Proton Therapy Center in Prague
Diagnostics at the Proton Therapy CenterImage: Proton Therapy Centre, Prague

"Last week we received a letter with all the necessary documents about Ashya and his tumor, the medulloblastoma. Our specialists, physicists and doctors, in their consilium have reviewed the case," she explains.

Further consultations have since been held with doctors in Malaga - where Ashya was treated in hospital - and the UK.

Not available in Britain

Britain's National Health Service (NHS) does send patients abroad for proton therapy - 99 British children received the treatment last year, mostly in the United States.

But Ashya's doctors argued there was little evidence in his case that proton therapy would be more effective than conventional radiotherapy, because his whole brain and spinal cord has to be irradiated to wipe out any cancer cells.

That view is not held by the Prague center's oncologists, who say proton therapy is always preferable to treat medulloblastoma in children, even if - as they predict - Ashya may have to undergo up to 30 doses, or fractions, of proton therapy over five to six weeks.

And that's after undergoing chemotherapy at Prague's Motol Hospital first.

Running below capacity

So far the private clinic has treated several hundred people, well below its annual capacity of 2,000.

But Iva Tatounova believes that will increase as the treatment becomes more recognised by oncologists and the insurance companies which will have to pay for it.

And there's the rub - it is expensive. Ashya's treatment will cost about 80,000 euros ($103,000) - less than in the US, but still a tidy sum of money.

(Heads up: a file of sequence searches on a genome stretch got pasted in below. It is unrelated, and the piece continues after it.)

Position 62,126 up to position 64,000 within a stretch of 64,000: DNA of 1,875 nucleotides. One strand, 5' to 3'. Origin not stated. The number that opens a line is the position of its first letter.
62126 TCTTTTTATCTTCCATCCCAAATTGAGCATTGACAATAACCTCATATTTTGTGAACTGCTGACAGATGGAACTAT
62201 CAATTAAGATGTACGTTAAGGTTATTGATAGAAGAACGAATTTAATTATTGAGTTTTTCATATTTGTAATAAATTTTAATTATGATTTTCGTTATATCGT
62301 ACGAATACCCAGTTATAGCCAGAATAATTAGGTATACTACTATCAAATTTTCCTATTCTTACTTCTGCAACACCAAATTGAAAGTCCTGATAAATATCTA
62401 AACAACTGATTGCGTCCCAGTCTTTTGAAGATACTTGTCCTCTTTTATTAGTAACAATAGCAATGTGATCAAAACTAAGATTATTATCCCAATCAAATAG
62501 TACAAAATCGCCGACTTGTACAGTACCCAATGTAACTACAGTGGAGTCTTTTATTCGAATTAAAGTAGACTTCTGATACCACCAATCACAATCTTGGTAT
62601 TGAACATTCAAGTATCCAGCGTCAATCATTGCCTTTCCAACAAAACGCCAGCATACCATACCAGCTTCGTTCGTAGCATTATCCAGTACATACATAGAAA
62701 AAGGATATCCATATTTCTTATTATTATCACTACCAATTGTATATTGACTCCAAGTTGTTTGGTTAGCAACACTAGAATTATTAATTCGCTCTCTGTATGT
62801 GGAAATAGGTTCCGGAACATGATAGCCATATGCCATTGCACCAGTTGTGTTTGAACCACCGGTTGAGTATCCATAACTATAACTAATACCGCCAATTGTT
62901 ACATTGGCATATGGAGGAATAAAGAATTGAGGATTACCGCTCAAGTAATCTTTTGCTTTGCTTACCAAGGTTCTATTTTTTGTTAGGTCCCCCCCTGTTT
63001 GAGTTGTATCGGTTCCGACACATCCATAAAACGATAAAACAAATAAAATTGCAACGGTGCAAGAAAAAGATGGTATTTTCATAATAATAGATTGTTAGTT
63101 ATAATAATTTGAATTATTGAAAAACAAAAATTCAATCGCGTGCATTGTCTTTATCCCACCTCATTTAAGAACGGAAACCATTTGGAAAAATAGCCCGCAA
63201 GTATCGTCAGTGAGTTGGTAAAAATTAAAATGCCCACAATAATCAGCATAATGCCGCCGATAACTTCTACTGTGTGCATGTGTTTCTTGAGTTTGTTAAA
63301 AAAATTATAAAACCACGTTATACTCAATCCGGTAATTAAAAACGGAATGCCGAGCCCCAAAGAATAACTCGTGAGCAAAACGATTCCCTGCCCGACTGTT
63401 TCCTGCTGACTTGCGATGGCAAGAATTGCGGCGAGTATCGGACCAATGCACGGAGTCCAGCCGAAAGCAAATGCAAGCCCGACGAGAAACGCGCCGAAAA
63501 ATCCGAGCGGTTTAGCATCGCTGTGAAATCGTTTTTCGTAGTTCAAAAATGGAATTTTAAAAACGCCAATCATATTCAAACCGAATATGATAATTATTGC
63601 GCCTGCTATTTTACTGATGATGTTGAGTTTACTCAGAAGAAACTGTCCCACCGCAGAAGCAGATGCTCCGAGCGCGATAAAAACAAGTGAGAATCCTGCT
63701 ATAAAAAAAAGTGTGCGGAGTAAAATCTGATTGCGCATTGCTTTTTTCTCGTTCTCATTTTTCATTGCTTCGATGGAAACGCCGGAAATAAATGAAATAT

Proton Therapy in Prague - patient Joe Tuftnell
Joe Tuftnell was "lucky to be in Prague" when he discovered proton therapyImage: Rob Cameron

"When my physician diagnosed me with early stage prostate cancer and said we'll put you on active observation, I said to myself - well, that's fine, but it's not going to go away - what's the point waiting?" says Joe Tuftnell, a 70-year-old Czech-born British man, who came to Prague last year for treatment at the center.

Lucky to see proton ad in Prague

"I was lucky to be in Prague, and I came across this treatment. I jumped on it within a week," he told DW, adding that his prostate specific antigen or PSA level - a marker for cancer - had fallen dramatically after the treatment.

"I didn't ask my physician, yes or no. He was a little bit put out because I didn't consult him. But now I see him maybe once every six months, and he's very interested, and he says - we'll watch you with a hawk's eye now," says Joe, who paid about 19,000 euros for his therapy.

Cutting edge

Even the oncologists at the cutting-edge Proton Therapy Center are keen to stress that firing protons at tumors is not a magic bullet for cancer.

It's only suitable for some cancers and it is not 100 percent risk free - it is merely gentler and more targeted than classic radiation therapy.

It's not even terribly new - proton therapy has been around for decades.

But it is increasingly being used in medicine, and does, say the experts, represent the future of cancer treatment.